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HIV-1 (group M, CRF07_BC) GP120 Gene cDNA Clone (full-length ORF Clone)

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gp120cDNA Clone Product Information
Gene Bank Ref.ID:JQ905580.1
cDNA Size:1521
cDNA Description:ORF Clone of HIV-1 GP120 DNA.
Gene Synonym:gp120
Species:HIV
Vector:pGEM-T Vector
Restriction Site:
Tag Sequence:
Sequence Description:
Shipping Carrier:Each tube contains approximately 10 μg of lyophilized plasmid.
Storage:The lyophilized plasmid can be stored at ambient temperature for three months.
pGEM-T Vector Information

The pGEM-T is 3kb in length, and contains the amplicin resistance gene, conferring selection of the plasmid in E. coli, and the ori site which is the bacterial origin of replication. The plasmid has multiple cloning sites as shown below. The coding sequence was inserted by TA cloning. Many E. coli strains are suitable for the propagation of this vector including JM109, DH5α and TOP10.

pGEM-T Simple Usage Suggestion:

The coding sequence can be easily obtained by digesting the vector with proper restriction enzyme(s). The coding sequence can also be amplified by PCR with M13 primers, or primer pair SP6 and T7.

Vector Sequence Download
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Background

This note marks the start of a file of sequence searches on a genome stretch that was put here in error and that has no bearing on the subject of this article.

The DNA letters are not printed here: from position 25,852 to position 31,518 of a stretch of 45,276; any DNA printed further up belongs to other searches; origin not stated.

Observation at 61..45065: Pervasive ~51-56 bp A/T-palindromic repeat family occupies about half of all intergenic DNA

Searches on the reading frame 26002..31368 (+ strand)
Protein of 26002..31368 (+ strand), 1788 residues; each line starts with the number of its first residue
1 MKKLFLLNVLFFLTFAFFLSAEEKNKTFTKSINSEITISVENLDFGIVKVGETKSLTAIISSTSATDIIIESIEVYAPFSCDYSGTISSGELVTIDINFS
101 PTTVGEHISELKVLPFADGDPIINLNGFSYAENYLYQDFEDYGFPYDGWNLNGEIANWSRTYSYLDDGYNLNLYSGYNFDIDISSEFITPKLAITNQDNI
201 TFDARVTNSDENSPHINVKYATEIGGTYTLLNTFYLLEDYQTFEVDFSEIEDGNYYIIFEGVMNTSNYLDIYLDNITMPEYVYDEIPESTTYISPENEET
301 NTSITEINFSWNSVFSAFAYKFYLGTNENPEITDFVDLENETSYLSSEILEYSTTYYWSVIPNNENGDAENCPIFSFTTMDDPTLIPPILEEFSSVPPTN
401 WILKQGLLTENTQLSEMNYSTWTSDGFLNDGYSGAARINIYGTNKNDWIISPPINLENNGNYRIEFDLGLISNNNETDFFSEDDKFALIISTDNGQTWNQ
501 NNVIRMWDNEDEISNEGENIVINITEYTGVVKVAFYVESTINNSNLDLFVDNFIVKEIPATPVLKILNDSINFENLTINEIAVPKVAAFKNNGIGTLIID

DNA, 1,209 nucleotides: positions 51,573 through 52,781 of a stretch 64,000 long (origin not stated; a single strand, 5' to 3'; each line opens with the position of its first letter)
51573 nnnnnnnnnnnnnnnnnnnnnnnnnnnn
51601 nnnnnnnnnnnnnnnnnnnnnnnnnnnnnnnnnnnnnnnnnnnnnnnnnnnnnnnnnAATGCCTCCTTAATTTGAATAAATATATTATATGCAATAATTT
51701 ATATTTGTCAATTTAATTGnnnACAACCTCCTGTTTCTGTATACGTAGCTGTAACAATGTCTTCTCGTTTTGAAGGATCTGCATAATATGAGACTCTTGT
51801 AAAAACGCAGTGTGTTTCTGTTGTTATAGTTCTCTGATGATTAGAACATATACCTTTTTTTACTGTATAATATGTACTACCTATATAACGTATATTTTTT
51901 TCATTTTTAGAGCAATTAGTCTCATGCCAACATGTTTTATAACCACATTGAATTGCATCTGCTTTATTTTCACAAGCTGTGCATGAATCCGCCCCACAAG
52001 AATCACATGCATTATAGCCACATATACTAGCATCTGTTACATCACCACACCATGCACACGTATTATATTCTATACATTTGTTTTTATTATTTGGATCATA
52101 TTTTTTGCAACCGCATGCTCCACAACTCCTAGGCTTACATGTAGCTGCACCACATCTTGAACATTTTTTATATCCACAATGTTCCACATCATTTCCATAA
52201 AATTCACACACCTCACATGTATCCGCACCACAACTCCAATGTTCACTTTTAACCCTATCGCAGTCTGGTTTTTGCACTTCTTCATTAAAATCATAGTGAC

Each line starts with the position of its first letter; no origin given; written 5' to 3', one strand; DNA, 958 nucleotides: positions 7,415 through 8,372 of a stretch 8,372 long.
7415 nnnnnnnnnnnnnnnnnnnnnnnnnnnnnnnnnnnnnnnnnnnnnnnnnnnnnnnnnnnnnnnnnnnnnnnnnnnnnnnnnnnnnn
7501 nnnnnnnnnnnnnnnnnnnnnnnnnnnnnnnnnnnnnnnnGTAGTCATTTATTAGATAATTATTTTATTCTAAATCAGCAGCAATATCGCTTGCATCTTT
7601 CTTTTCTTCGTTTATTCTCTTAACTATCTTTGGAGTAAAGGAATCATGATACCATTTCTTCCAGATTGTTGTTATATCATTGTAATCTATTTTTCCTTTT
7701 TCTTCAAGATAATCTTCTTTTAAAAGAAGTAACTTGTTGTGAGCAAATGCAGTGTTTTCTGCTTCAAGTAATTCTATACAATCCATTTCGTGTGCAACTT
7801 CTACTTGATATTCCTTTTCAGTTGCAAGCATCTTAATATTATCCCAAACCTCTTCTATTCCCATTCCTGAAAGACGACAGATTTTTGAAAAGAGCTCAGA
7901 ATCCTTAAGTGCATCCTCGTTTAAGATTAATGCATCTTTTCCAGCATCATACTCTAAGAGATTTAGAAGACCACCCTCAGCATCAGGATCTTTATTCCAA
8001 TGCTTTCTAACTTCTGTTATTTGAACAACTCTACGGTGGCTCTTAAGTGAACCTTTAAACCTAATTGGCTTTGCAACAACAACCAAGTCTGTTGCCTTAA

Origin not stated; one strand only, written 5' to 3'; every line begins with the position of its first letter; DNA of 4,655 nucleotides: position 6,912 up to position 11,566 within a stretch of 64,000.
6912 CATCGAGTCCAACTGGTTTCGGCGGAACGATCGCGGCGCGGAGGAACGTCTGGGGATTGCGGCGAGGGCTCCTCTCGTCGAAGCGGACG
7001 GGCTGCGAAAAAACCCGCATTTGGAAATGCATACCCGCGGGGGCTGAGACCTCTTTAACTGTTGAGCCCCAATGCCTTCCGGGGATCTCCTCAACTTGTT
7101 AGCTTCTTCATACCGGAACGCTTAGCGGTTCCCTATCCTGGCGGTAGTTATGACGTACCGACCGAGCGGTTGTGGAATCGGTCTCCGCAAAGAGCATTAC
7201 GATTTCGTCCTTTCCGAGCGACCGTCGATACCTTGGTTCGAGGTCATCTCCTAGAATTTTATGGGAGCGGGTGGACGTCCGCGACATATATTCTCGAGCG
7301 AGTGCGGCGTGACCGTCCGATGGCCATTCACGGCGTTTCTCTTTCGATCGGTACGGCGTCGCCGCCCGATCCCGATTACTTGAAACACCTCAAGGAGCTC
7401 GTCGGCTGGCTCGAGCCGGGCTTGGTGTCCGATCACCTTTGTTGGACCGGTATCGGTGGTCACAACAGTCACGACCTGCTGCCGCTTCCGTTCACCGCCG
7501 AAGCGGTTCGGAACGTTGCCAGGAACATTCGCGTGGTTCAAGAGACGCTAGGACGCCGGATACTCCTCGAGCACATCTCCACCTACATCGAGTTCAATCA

The HIV-1 gp120 envelope protein, a glycoprotein that is part of the outer layer of the virus, which is an essential component in the multi-tiered viral entry process. It presents itself as viral membrane spikes consisting of 3 molecules of gp120 linked together and anchored to the membrane by gp41 protein. Gp120 is essential for viral infection as it facilitates HIV entry into the host cell and this is its best-known and most researched role in HIV infection. However, it is becoming increasingly evident that gp120 might also be facilitating viral persistence and continuing HIV infection by influencing the T cell immune response to the virus. The surface protein gp120 attaches the virus to the host lymphoid cell by binding to the primary receptor CD4. Gp120 binding to its receptor CD4 and co-receptor, CXCR4 or CCR5 is required for fusion of viral and cellular membranes. Several mechanisms might be involved in this process of which gp120 binding to the CD4 receptor of T cells is the best known and most important interaction as it facilitates viral entry into the CD4+ cells and their depletion, a hallmark of the HIV infection. Gp120 is shed from the viral membrane and accumulates in lymphoid tissues in significant amounts. Despite the overall genetic heterogeneity of the gp120 glycoprotein, the conserved CD4 binding site provides an attractive antiviral target. Interaction between gp120 and ITGA4/ITGB7 would allow the virus to enter GALT early in the infection, infecting and killing most of GALT's resting CD4+ T-cells. This T-cell depletion is believed to be the major insult to the host immune system leading to AIDS.

References
  • Kadow J, et al. (2006) Small-molecule HIV-1 gp120 inhibitors to prevent HIV-1 entry: an emerging opportunity for drug development. Curr Opin Investig Drugs. 7(8): 721-6.
  • Stevceva L, et al. (2007) Immune responses to HIV Gp120 that facilitate viral escape. Curr HIV Res. 5(1): 47-54.
  • Yoon V, et al. (2010) The GP120 molecule of HIV-1 and its interaction with T cells. Curr Med Chem. 17(8): 741-9.
  • Catalog:VG11233-G
    List Price: $195.00  (Save $80.00)
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